Three orphaned bear cubs are settling into their new home up north after being rescued and relocated from 108 Mile Ranch last week.
Volunteers from the Northern Lights Wildlife Society (NLWS) in Smithers were alerted to the orphaned cubs July 26, after the mother bear was struck and killed by a vehicle on Highway 97 near the 108 Heritage Site.
After co-ordinating with local conservation officers, who granted the NLWS permission to attempt to catch the bears, volunteers arrived Monday evening to set traps for the six-month-old cubs.
“We had a team there that evening with a trap, and the first cub was caught overnight,” NLWS co-founder Angelika Langen said.
The second and third cub were trapped the next day, following the arrival of another volunteer with additional equipment, Langen said. The bears were then transported eight hours north to the NLWS shelter in Smithers.
“We were lucky that the sow was still there so we were able to set the traps up right beside her,” Langen explained, noting a special milk-replacement formula was used to lure cubs.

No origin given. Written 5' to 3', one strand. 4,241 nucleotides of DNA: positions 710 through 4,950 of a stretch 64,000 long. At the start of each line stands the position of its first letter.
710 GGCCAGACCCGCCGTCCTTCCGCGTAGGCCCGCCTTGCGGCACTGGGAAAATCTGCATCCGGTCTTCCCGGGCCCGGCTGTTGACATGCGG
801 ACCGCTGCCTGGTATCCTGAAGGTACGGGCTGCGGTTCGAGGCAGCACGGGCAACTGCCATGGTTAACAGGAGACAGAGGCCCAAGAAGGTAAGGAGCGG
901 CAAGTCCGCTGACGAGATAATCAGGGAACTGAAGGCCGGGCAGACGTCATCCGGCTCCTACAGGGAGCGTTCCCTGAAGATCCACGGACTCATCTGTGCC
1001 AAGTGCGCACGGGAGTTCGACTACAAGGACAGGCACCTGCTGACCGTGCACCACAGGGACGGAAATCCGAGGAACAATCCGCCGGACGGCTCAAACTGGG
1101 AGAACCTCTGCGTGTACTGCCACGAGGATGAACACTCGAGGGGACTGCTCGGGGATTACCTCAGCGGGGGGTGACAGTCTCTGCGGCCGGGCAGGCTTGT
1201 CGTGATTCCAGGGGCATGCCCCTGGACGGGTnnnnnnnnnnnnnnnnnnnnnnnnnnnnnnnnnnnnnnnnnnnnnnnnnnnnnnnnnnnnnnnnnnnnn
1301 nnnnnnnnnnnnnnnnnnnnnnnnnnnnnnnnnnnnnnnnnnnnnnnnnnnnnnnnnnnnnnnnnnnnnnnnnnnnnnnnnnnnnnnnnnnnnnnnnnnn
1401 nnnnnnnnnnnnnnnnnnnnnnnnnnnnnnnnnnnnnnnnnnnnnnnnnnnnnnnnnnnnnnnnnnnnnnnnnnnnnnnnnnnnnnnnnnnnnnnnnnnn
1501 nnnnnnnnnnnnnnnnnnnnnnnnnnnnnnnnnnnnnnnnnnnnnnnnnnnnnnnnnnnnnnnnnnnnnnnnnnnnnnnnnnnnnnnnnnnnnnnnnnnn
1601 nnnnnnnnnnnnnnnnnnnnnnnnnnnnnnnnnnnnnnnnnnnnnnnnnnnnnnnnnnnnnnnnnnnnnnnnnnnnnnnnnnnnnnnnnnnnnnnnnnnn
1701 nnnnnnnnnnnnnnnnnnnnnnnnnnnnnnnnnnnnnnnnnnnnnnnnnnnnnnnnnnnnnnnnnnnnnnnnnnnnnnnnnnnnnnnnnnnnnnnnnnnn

“We knew the cubs would be wanting to nurse and be close to their mom, and we would have a really good chance of getting them into the traps in that case.”
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Langen said the bear cubs – all boys, named Rosco, Randolph and Finn – weighed in at over 30 pounds each, a very healthy size for cubs at that age.
“Most of the cubs we get at this time are around 20 pounds, so this was an extremely good mother who took very good care of the cubs,” she said.
The boys are settling in well in their new home, where they will stay until next June. Langen said they will be released back into the South Cariboo – although a greater distance from the highway – at around the age that they would normally be leaving their mother.
The cubs rescued from 108 Mile are three of dozens of bears that the NLWS will take in over the course of a year. The volunteer-run organization has been rescuing and rehabilitating wildlife in the province for 31 years and runs solely on donations from the public.
According to Langen, the group averages 40 to 50 cub rescues each year, and depending on the circumstances of the relocation, each cub can cost the group $2,500 to $3,000 by the time it is released back into the wild.
“We have a wonderful group of volunteers that we’ve trained and who can help out. It’s a community effort and it’s province-wide,” Langen said. “To help these animals, it’s the most important thing. It’s everything.”